The Arthurian Romances: Erec et Enide - Cliges - Yvain - Lancelot (The Four Arthurian Romances) by Chretien de Troyes Book Summary:
The Arthurian Romances “Erec et Enide”, “Cliges”, “Yvain”, and “Lancelot” Chretien de Troyes Translated by W.W. Comfort COMPLETE Table of Contents Introduction Erec et Enide Cliges Yvain Lancelot Chretien De Troyes has had the peculiar fortune of becoming the best known of the old French poets to students of mediaeval literature, and of remaining practically unknown to any one else. The acquaintance of students with the work of Chretien has been made possible in academic circles by the admirable critical editions of his romances undertaken and carried to completion during the past thirty years by Professor Wendelin Foerster of Bonn. At the same time the want of public familiarity with Chretien’s work is due to the almost complete lack of translations of his romances into the modern tongues. The man who, so far as we know, first recounted the romantic adventures of Arthur’s knights, Gawain. Yvain, Erec, Lancelot, and Perceval, has been forgotten; whereas posterity has been kinder to his debtors, Wolfram yon Eschenbach, Malory, Lord Tennyson, and Richard Wagner. The present volume has grown out of the desire to place these romances of adventure before the reader of English in a prose version based directly upon the oldest form in which they exist.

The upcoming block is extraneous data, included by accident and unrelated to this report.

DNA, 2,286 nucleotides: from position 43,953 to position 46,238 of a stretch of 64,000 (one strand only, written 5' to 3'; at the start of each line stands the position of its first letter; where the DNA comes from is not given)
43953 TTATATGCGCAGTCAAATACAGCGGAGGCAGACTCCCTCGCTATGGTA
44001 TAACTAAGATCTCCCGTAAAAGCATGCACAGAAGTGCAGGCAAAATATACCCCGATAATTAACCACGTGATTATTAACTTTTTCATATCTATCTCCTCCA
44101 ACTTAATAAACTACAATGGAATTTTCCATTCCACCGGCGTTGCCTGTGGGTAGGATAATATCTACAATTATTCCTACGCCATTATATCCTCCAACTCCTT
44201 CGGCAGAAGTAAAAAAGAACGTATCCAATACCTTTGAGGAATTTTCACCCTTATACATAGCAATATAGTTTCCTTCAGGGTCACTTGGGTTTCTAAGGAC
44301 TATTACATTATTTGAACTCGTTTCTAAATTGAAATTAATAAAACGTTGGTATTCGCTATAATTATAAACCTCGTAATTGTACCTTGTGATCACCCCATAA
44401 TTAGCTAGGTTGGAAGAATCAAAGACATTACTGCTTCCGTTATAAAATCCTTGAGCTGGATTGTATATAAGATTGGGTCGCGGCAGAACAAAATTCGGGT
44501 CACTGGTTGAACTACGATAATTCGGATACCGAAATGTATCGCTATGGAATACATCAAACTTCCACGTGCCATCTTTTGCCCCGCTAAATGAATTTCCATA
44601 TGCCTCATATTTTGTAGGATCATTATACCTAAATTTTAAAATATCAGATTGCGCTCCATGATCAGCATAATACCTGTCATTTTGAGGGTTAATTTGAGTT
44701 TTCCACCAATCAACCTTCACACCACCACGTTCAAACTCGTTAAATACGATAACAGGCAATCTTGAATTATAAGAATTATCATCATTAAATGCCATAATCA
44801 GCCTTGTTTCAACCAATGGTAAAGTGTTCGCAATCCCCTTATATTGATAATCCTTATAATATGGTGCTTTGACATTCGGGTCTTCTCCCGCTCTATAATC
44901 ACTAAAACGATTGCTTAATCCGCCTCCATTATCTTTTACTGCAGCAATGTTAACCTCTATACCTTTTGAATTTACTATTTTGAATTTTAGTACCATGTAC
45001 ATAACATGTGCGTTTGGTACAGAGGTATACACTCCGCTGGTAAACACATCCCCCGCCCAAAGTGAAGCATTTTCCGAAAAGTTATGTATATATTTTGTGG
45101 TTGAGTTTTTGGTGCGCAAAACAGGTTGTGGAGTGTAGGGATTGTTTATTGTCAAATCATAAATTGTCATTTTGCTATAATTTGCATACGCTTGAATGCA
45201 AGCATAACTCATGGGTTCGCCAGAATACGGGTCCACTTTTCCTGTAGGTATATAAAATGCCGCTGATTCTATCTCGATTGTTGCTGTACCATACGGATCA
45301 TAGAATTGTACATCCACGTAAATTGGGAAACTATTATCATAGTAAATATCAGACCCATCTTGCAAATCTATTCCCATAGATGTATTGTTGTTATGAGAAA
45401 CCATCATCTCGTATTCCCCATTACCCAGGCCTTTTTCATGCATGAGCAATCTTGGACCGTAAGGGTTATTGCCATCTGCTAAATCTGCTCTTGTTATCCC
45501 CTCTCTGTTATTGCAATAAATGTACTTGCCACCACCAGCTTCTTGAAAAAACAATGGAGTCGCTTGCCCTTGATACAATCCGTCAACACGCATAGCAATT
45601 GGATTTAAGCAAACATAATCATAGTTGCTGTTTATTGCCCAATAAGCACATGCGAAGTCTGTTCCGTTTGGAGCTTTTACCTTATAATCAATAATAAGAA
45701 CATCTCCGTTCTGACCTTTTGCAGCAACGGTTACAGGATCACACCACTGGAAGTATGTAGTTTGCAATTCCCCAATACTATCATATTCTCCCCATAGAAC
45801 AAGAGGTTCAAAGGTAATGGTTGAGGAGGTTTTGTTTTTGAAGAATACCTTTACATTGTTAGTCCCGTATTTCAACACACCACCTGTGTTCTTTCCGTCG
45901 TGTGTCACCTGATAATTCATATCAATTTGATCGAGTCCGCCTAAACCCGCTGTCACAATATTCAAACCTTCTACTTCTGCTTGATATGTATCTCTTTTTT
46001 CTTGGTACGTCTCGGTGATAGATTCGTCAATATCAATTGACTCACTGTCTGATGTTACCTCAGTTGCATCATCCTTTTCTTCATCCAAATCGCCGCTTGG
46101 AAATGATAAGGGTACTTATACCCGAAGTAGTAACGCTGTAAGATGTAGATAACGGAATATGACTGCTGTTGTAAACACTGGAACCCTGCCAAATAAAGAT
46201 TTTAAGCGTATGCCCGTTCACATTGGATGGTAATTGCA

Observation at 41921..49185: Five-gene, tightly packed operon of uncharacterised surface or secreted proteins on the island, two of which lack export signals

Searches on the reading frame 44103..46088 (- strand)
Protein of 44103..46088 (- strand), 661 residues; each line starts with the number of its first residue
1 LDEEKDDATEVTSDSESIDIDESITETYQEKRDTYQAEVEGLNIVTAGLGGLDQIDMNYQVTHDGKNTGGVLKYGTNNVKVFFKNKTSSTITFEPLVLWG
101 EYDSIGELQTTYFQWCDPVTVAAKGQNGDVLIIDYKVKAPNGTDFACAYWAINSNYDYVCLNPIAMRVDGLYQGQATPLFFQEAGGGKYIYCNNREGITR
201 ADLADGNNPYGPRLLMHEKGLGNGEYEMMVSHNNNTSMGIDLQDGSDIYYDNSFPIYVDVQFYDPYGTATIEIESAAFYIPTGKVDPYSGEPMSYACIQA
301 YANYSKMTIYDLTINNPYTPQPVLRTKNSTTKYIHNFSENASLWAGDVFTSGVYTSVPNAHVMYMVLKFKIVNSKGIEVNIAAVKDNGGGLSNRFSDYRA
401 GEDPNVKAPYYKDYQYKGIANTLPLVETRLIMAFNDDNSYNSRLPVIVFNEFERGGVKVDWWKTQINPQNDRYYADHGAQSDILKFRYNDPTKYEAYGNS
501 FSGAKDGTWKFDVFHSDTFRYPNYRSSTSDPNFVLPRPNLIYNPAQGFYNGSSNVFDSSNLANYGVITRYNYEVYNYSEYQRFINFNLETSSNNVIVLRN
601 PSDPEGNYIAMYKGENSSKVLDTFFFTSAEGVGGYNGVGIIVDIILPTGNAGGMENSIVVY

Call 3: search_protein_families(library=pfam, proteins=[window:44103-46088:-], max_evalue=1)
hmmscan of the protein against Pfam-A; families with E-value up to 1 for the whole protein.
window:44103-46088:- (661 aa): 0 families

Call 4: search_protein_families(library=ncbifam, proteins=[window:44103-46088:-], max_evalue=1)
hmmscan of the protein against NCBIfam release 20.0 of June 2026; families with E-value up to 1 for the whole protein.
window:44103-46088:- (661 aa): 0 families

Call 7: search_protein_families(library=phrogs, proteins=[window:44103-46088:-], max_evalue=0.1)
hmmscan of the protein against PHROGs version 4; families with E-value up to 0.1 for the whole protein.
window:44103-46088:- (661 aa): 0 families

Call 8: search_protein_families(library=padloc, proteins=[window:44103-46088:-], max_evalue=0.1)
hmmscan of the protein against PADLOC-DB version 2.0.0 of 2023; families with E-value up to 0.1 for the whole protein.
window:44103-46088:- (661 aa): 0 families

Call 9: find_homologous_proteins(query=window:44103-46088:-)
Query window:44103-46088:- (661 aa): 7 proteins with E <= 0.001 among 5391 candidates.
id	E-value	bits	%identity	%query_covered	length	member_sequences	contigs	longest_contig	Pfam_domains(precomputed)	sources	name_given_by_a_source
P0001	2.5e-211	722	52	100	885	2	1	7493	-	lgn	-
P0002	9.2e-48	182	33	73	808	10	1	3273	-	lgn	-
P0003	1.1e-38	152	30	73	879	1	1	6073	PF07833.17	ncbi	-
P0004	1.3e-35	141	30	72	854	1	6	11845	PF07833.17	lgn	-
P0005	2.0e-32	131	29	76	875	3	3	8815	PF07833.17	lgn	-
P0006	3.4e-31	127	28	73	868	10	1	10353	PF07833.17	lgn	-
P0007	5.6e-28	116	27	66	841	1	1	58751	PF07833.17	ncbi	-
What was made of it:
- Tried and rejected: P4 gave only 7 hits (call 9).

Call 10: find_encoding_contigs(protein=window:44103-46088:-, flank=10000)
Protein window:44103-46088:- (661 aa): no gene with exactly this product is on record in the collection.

Romans De LA Table Ronde: Erec Et Enide Cliges Lancelot, Yvain (Folio Series : No.696) (French Edition) by de Troyes Chretien Book Summary:
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Troubling Arthurian Histories: Court Culture, Performance and Scandal in Chrétien de Troyes’s Erec et Enide (Medieval and Early Modern French Studies) by James Simpson Book Summary: